Volunteering at Different Stages of Alzheimer's

Christine Kennard Health Pro
  • No previous experience necessary! Someone with Alzheimer's may have some limitations but both they and their caregiver will get so much from your attention and the activities you offer them. Anything a volunteer can offer is likely to be highly valued.


    Some Background

    There is a lot that friends, relatives and concerned members of the community can do to help people with Alzheimer's. Seven stages of Alzheimer's have been identified. In this Sharepost I look at the disease using a more simple three-stage model of symptoms and the loss of function: the early stage, the middle stage and the severe stage. It provides a framework around which I can offer general tips on how you can help make the life of someone with the disease more fulfilling and happier.

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    If you are thinking of volunteering it may help you make up your mind by contacting your local Alzheimer's Association. They can give you more information and you can meet other volunteers. Knowing a bit about the disease can help too.


    Early Stage Volunteering

    Do activities each day that keep up skills the person already has and enjoys. As the disease progresses one-to-one activities become more important and doing things such as helping at social events, taking time to talk and listen, allows them to feel included.


    Regular exercise that takes account of any diseases or other co-existing health issues will help keep them fit and as mobile as possible - nature walks or shopping trips for example. Most people with Alzheimer's still enjoy goal-directed activities such as quizzes, crafts and hobbies. Reminiscence activities are good as they access well rehearsed memories. Reading should still be possible.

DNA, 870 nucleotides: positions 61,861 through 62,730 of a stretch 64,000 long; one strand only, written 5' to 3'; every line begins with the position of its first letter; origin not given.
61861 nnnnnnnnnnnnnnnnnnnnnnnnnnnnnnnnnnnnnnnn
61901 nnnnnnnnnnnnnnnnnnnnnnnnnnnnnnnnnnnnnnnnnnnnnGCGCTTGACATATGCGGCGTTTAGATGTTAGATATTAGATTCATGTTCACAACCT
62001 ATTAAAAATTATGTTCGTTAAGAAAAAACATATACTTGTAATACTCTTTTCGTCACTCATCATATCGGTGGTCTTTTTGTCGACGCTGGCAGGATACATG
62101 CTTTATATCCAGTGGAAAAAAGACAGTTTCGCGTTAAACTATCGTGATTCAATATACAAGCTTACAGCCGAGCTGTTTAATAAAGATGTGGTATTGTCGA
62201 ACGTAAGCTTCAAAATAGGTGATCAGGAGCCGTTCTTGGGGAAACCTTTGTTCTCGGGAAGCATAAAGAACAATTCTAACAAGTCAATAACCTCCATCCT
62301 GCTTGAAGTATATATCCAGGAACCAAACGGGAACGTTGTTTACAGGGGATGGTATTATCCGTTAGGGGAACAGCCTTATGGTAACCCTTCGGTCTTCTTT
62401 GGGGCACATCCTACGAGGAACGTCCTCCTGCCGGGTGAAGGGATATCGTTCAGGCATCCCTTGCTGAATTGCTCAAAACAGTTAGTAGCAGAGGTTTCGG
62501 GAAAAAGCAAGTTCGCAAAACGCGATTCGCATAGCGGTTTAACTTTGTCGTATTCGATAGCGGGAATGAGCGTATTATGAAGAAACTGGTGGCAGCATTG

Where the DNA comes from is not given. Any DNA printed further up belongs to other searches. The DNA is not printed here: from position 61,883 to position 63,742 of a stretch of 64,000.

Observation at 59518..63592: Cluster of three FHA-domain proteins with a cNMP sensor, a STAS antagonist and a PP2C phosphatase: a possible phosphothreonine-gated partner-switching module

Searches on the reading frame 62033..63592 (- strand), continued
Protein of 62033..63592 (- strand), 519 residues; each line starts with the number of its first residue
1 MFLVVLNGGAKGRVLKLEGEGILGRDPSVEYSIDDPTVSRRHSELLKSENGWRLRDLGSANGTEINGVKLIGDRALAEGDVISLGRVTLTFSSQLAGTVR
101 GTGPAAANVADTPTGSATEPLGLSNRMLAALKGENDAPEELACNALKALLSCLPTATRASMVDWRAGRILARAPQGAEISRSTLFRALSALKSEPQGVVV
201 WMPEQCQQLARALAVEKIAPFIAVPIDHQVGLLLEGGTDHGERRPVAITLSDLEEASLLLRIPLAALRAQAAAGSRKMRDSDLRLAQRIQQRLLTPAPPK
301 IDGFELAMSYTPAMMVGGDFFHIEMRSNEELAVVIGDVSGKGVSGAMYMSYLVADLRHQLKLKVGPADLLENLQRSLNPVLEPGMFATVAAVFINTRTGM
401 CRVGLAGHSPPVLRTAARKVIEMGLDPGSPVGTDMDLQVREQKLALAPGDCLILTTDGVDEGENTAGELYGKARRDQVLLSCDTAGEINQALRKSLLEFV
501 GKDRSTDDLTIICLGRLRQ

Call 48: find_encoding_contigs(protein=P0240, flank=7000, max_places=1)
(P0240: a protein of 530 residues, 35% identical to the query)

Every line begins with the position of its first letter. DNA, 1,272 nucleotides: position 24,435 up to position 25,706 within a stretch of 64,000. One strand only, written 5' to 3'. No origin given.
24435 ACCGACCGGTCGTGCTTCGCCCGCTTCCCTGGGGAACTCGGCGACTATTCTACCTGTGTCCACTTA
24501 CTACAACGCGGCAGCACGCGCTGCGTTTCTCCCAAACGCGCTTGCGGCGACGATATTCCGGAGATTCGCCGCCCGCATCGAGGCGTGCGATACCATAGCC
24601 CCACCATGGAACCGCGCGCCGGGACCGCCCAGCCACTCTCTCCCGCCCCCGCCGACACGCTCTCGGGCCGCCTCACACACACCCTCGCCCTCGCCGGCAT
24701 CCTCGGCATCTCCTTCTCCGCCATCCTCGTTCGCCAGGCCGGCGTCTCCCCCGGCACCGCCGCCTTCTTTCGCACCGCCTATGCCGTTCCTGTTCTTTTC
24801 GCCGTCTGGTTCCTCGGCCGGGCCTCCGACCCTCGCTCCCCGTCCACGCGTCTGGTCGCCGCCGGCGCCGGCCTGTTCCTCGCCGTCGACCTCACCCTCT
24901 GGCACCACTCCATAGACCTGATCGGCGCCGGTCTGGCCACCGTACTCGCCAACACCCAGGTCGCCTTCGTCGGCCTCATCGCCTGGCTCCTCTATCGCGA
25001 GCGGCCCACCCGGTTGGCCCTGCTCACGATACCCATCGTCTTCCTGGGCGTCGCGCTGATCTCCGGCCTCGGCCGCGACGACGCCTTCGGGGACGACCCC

Women love make up, hair and nail care sessions. Men may prefer being taken to ball games, sport venues.


    Mid-Stage Volunteering

    As in all stages of Alzheimer's doing activities that keep up skills the person already has and enjoys can make your time together more enjoyable.

    Language and communication skills may be affected so keep sentences simple. Here is a link to more about ways to encourage communication in Alzheimer's disease.


    Be flexible. In the mid-stage of the disease people begin to require assistance with complicated tasks such as planning and doing things like shopping, cooking, finding stuff. If they are not enjoying the activity you planned change it.

    Remembering the time sequence and events of their lives has often become difficult. They forget recent history and have trouble concentrating. Take that into account.


    At this stage they may be subdued and anxious especially in challenging situations, so your job as volunteer is to help them make things easier. Allow time in activities


    Severe Stage Volunteering

    As the section heading suggests, memory problems have worsened and people at this stage of the disease start to forget significant amounts of information about themselves and their surroundings. They may well forget the name of their spouse and will probably not remember you from your last visit. Volunteering for people in this stage of Alzheimer's may require more experience so discuss this with the volunteer coordinator. For instance what activity you plan to do and where it is going to take place.


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    People with severe Alzheimer's can be very confused and may wander. They can become lost, so be vigilant if you take them out. You may well have to take them to the bathroom so go in stores where they have single cubicles and you can wait outside with the door shut but not locked, in case they require assistance.


    They will require significant assistance so you need guidance from their primary caregiver on what activities to do with them. The important thing is that you can give them your time and attention.


    Personality and emotional changes do occur. Delusions, suspicious, obsessive behavior and anxiety may be exhibited. Hallucinations (seeing or hearing things that are not really there) may be experienced. If the person with Alzheimer's becomes distressed stop the activity. because they are confused, frustrated or frightened. Do remember though that they may also be communicating to you what they want but no longer have the skills to be more obvious because they cannot tell you directly.


    If you find it too difficult volunteering for an individual speak to the coordinator to change clients. Do that rather than give up this incredibly valuable community role.


    More Info on

    Different Stages of Alzheimer's Require Different Methods of Caregiving




Published On: August 31, 2011